Baby for Grace

Baby for Grace

by Christian Birmingham
     
 

When her parents bring home their new baby, Grace must adjust to a new presence in the household. Any soon-to-be sibling -- and of course, any parent expecting the arrival of a newborn -- will find the simple, rhythmic text easy to identify with and a joy to read aloud. Friends and relatives will find this tenderly illustrated book the ideal new baby gift they have

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Overview

When her parents bring home their new baby, Grace must adjust to a new presence in the household. Any soon-to-be sibling -- and of course, any parent expecting the arrival of a newborn -- will find the simple, rhythmic text easy to identify with and a joy to read aloud. Friends and relatives will find this tenderly illustrated book the ideal new baby gift they have been searching for.

Editorial Reviews

Publishers Weekly - Publisher's Weekly
Young Grace is told "no" one too many times when the new baby arrives. Although told in third person, Whybrow's (Quacky Quack-Quack!) sure, simple story concisely evokes the girl's point of view: "Grace said the baby was nice but it had a fat head. All the people said, No Grace, the baby's head is beautiful." The absence of quotation marks can be confusing, especially in that some speech is presented as dialogue and some is paraphrased. Whybrow creates subtle verbal patterns, frequently repeating the girl's name (rather than using "she"). Birmingham's (Butterfly Lion) soft, light-splashed artwork is closely observed, realistic (only Grace's huge, wide-set eyes seem exaggerated) and remarkably expressive. As Grace's efforts to please backfire, her hurt feelings can be read in her face; when she finally hears "yes," her beaming smile fills the page. Grace's emotions don't extend to serious jealousy: praise when she brings the baby some flowers is enough to mend her hurt feelings. But they don't feel trivial, either. Due to both writer and artist, readers will warm to this well-intentioned, sensitive little person. Ages 2-5. (Oct.)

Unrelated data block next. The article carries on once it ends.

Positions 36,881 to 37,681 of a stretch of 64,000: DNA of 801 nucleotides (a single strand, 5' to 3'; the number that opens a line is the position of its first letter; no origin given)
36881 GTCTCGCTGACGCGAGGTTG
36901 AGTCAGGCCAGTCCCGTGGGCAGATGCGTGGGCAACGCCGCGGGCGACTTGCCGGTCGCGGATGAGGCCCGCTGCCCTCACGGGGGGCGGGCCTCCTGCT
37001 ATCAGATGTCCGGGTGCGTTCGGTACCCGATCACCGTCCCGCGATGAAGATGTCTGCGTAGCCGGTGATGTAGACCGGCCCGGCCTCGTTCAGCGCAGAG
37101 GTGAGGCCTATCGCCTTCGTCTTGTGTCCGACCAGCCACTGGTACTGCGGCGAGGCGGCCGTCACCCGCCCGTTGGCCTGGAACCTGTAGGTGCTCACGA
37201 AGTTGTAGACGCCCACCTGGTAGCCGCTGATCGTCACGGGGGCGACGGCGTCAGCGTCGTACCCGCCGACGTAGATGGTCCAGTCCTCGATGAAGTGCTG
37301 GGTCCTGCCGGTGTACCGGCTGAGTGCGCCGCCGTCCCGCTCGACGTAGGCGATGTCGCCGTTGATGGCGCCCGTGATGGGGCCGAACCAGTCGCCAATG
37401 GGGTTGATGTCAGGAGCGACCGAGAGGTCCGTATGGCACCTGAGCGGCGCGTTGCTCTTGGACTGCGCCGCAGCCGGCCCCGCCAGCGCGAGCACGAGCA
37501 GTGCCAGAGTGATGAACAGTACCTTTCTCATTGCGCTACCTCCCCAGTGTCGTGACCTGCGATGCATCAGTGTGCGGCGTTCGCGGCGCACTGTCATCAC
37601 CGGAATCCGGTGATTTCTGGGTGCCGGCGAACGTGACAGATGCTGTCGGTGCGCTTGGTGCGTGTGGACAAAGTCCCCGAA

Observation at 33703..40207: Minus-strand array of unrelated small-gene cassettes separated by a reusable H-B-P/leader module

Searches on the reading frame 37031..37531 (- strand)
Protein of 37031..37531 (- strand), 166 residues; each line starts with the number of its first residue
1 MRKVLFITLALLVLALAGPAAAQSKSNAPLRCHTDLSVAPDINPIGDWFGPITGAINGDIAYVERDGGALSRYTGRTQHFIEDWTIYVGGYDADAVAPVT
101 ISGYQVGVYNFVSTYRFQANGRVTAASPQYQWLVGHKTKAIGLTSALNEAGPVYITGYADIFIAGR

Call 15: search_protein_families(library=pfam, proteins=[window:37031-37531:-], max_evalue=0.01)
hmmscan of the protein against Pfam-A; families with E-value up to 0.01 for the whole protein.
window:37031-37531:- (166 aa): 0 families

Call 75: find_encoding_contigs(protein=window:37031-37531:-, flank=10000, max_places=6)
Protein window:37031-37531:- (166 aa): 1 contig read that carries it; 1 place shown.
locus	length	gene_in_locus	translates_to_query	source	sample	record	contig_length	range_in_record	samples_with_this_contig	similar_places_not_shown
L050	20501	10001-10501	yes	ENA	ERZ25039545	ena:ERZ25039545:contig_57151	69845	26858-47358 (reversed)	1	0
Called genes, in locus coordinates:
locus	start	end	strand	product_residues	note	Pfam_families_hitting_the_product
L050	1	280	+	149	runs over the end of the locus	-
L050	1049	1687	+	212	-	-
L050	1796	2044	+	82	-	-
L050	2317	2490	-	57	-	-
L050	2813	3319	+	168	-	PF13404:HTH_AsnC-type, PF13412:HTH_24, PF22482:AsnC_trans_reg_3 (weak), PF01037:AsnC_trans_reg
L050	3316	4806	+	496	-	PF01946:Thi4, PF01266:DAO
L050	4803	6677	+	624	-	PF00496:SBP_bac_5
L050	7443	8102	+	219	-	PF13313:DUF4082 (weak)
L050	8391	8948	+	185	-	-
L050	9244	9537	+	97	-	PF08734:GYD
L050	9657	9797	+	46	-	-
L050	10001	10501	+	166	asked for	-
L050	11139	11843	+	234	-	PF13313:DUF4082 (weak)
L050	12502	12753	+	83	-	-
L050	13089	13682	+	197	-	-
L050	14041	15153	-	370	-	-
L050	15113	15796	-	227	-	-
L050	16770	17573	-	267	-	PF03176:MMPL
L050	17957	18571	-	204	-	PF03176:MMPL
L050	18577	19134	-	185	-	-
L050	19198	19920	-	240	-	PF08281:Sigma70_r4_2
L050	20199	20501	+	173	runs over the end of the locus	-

Children's Literature - Susie Wilde
The new baby brings with it a steady stream of "no's" for Grace. She struggles to be helpful and "wants the people to say "Ah yes!" to her like they do to her new baby. A final attempt to be noticed results in one more "no". Grace is reduced to wails of protest louder than her new sibling's. And she finally gets the kind of attention she desires. This sibling book for the very young expresses the mix of emotions for those too young to have the words.
Children's Literature - Tina Hudak
Young Grace longs to participate with the adults who are preparing for the arrival of her baby sister. Every interaction is seen from her perspective. From her simple desires to help decorate the baby's room, to her failed attempt to give flowers to the baby, readers are given insight to her emotions. The impact of the adult actions is keenly felt through simple, but poignant dialogue, as in "Grandpa said, 'No Grace, don't open the package yet. Wait for the baby. He gave her some shiny pennies, but they were not the same." The story realistically portrays this experience, from the benign neglect of the older sibling to the eventual acknowledgment of her role in the family, and it creates a feeling of empathy for the child. The design and illustrations in this picture book invite young reader participation through recognizable scenes and legible text. Soft pastel drawings fill the pages and emphasize the sensitive story. A portrait captures Grace's interior world in the subtle facial expressions. Small, detailed charcoal drawings accompany the larger illustrations, thereby offering another intimate look into the dynamics at play. This is a wonderful book for any child who goes through the pull of welcoming a new sibling and offers insight to adults regarding a child's feelings.

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Product Details

ISBN-13:
9780753451427
Publisher:
Kingfisher
Publication date:
09/28/1998
Pages:
32
Product dimensions:
11.61(w) x 10.18(h) x 0.41(d)
Age Range:
3 Months to 3 Years

Meet the Author

Christian Birmingham is an acknowledged star of children's book illustration. Christian collaborated with Ian Whybrow on Kingfisher's acclaimed A Baby for Grace. He has been nominated for the prestigious Mother Goose Award and has been described in Britan's Guardian newspaper as "a modern-day Degas."

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